Anyway, it’s an interesting product, and the video is fun to watch as well. It’s an expensive system, to be sure, but I do believe that often you get what you pay for..especially when it comes to tools and tool-related stuff.

Festivus approaches

The Festivus season is nigh. Chrismahanukwanzakah gift shopping has commenced, and I’m sure the stores are full of cool things for purchase.

In addition to the holidays, the weather is getting a bit nippier as well. Official winter is a week away, but it can get pretty darn cold here in the mountains even before winter officially walks in the door.

This year, after years and years and years of wanting, I finally pulled the trigger and got the Filson coat I’ve been wanting. It is literally the most expensive piece of clothing I own that does not stop bullets. Does it live up to my expectations? Yes and no. It’s warm, and it’s comfy, but it is classically styled…and that means that that some more modern amenities such as higher collars, some velcro, and a few other things would be nice. As warm as the thing is, you still need to wear a scarf or something since neck coverage isn’t that great. Pockets could be a little deeper, too. But otherwise….nice coat. Every person I meet who has one of these tells me the same belonged to their dad, or to their grandfather..or they bought it 30 years ago…but the story always is the same: it’s a product that literally lasts a lifetime. theory…the outrageous expense will be amortized over whats left of my life. (I thought about the Wool Packer Coat but, to me, that fleece lining makes  it looks like the butt end of an elk.)

No real snow so far this month, and although we usually have a white Christmas in these parts I’ll be surprised if we get one this year. Just not feelin’ it.

Article – Data encryption in sharp focus after deadly attacks

At the same time, he said, in New York “there are more than 100 investigations stopped in their tracks because there are phones that can’t be analyzed. These are murderers, rapists, pedophiles who are not being prosecuted.”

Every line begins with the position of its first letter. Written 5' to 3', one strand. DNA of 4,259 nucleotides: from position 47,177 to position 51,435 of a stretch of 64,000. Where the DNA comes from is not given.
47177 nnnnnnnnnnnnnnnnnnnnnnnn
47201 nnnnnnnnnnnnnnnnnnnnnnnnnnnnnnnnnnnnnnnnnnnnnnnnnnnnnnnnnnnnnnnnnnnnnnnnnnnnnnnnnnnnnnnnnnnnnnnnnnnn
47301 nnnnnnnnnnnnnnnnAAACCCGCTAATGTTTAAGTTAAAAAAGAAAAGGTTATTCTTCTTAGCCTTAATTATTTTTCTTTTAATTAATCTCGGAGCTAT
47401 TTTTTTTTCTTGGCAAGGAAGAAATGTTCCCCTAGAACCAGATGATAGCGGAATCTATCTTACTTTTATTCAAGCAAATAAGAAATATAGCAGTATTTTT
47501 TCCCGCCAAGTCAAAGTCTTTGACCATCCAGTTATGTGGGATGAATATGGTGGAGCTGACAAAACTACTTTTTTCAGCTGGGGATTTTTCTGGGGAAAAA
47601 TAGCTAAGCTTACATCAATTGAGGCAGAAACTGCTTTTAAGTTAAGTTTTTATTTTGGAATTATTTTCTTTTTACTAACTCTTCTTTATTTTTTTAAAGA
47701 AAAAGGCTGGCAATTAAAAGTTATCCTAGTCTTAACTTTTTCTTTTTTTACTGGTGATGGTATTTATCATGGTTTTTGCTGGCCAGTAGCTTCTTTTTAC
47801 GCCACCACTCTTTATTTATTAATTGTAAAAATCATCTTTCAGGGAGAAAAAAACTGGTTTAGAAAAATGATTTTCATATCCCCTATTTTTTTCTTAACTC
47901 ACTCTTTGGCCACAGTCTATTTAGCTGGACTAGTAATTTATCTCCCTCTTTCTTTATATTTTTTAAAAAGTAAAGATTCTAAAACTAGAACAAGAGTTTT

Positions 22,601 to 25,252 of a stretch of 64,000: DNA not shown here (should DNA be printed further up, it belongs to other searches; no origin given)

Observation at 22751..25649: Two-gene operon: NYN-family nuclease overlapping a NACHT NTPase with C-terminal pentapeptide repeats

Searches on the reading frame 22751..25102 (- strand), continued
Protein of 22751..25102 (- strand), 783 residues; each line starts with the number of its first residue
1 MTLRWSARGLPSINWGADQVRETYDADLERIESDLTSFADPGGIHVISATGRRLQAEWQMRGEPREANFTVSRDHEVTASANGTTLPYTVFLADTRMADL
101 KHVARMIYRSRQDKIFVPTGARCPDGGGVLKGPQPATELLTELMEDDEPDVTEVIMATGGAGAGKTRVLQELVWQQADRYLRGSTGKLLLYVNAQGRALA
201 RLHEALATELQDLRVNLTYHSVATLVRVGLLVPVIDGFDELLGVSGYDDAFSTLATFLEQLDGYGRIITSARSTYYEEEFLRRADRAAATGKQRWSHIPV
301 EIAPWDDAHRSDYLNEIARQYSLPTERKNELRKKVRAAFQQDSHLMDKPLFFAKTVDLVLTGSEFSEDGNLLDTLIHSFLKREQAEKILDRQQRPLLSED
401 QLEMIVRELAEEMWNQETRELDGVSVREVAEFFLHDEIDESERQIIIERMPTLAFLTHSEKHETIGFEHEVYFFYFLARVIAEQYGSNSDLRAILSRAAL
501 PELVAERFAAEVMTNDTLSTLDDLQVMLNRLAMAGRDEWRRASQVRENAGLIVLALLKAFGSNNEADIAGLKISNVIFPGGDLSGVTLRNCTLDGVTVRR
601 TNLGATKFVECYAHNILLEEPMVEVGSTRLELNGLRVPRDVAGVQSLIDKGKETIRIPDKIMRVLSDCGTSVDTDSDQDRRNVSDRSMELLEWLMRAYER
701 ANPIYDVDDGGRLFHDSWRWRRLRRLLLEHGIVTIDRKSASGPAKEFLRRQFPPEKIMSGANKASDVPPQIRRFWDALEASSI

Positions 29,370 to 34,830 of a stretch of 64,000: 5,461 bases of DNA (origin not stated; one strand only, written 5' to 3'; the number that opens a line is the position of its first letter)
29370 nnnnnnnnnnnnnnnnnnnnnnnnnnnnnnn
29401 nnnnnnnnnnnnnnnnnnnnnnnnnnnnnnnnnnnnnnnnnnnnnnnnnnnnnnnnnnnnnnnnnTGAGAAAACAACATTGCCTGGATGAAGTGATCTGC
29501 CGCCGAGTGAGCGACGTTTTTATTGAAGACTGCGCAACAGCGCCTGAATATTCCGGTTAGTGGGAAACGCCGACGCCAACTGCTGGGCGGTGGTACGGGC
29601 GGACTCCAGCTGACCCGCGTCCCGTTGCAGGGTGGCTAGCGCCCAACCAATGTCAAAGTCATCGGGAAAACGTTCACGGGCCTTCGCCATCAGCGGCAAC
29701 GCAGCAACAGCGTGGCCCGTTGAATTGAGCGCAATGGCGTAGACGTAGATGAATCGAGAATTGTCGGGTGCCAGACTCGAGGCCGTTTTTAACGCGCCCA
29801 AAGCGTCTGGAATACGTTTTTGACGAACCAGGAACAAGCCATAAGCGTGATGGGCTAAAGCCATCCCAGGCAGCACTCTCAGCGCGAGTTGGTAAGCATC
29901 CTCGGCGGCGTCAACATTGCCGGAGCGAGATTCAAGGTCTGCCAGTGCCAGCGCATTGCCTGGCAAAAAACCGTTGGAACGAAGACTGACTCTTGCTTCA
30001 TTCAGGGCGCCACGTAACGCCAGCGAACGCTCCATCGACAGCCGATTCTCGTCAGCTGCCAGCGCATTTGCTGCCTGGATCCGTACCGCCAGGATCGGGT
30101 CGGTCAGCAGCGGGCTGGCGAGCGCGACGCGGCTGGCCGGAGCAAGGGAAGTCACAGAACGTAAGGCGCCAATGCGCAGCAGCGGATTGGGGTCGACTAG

Hayes said that in the current environment, tech firms are not likely to voluntarily make changes to help law enforcement.

“The only way they would be persuaded is through legislation,” he said.

And if that wasn’t enough to to make your privacy-gland spasm, try this:

Federal investigators looking into the San Bernardino massacre deployed a spy plane overhead after the attacks in an apparent attempt to find additional suspects, Daily Mail Online can reveal.The Department of Homeland Security is said to have put up the single engine craft over the California city and ordered it to make repeated circles overhead.The craft would likely have been equipped with ‘Dirtbox’ technology which can scan tens of thousands of phones in one go to identify suspects.

So….gov can pretend to be a cell phone provider in order to see if your phone is in the area, and if they come across your phone they want the manufacturer to make it easy for them to get into it and all your data. Warm fuzzies!

And, naturally, after this episode you can expect that prepaid ‘burner‘ cell phones are going to be the next target.

So, really, it looks like the only salvation for the pricvacy-minded individual is to either hope that the law will hamstring .gov (fat chance, right?) or you’re going to have to take steps to make certain that you’ll always have a way to have the ability to communicate securely over long distances. It really sucks, but this looks like the direction things are going.

Article – Meet the Preppers Who Are Ready for the Next Massive Solar Storm

Hurricanes and blizzards are petty trifles compared with the weather phenomenon that troubles apocalypse preppers: They’re worried about a giant electromagnetic storm wiping out all technology.

It’s an unlikely scenario — a massive solar storm strikes only about once every 500 years — but if the Earth was hit by one, power grids across the world could be permanently fried. “Frankly, this could be one of the most severe natural disasters that the country, and major portions of the world, could face,” renowned space weather consultant John Kappenman told Gizmodo.

How would we survive the space storm? To find out, I spoke with individuals already prepping for the technopocalypse, and engineers hoping to fortify our infrastructure against it.

I would imagine that if you’re in the ‘Lights Out’/EMP camp, you’re pretty much already set up for this sort of thing.

I must say, if the EMP doomists are correct about the effects and methods of generating a nation-crippling EMP attack it would seem a remarkably cost-effective way to drop a nation into the 19th century. You buy a surplus Soviet nuke, strap it into the back of a private plane, fly it over the heartland, and press a button. Assuming, of course, that the scientists and theorists are correct about that sort of thing….since it’s never actually been done on any large scale.

I would think, though, that if there’s really some validity to it the .gov would have a stack of EMP-generating nukes specifically designed for the task. Maybe they do, who can say?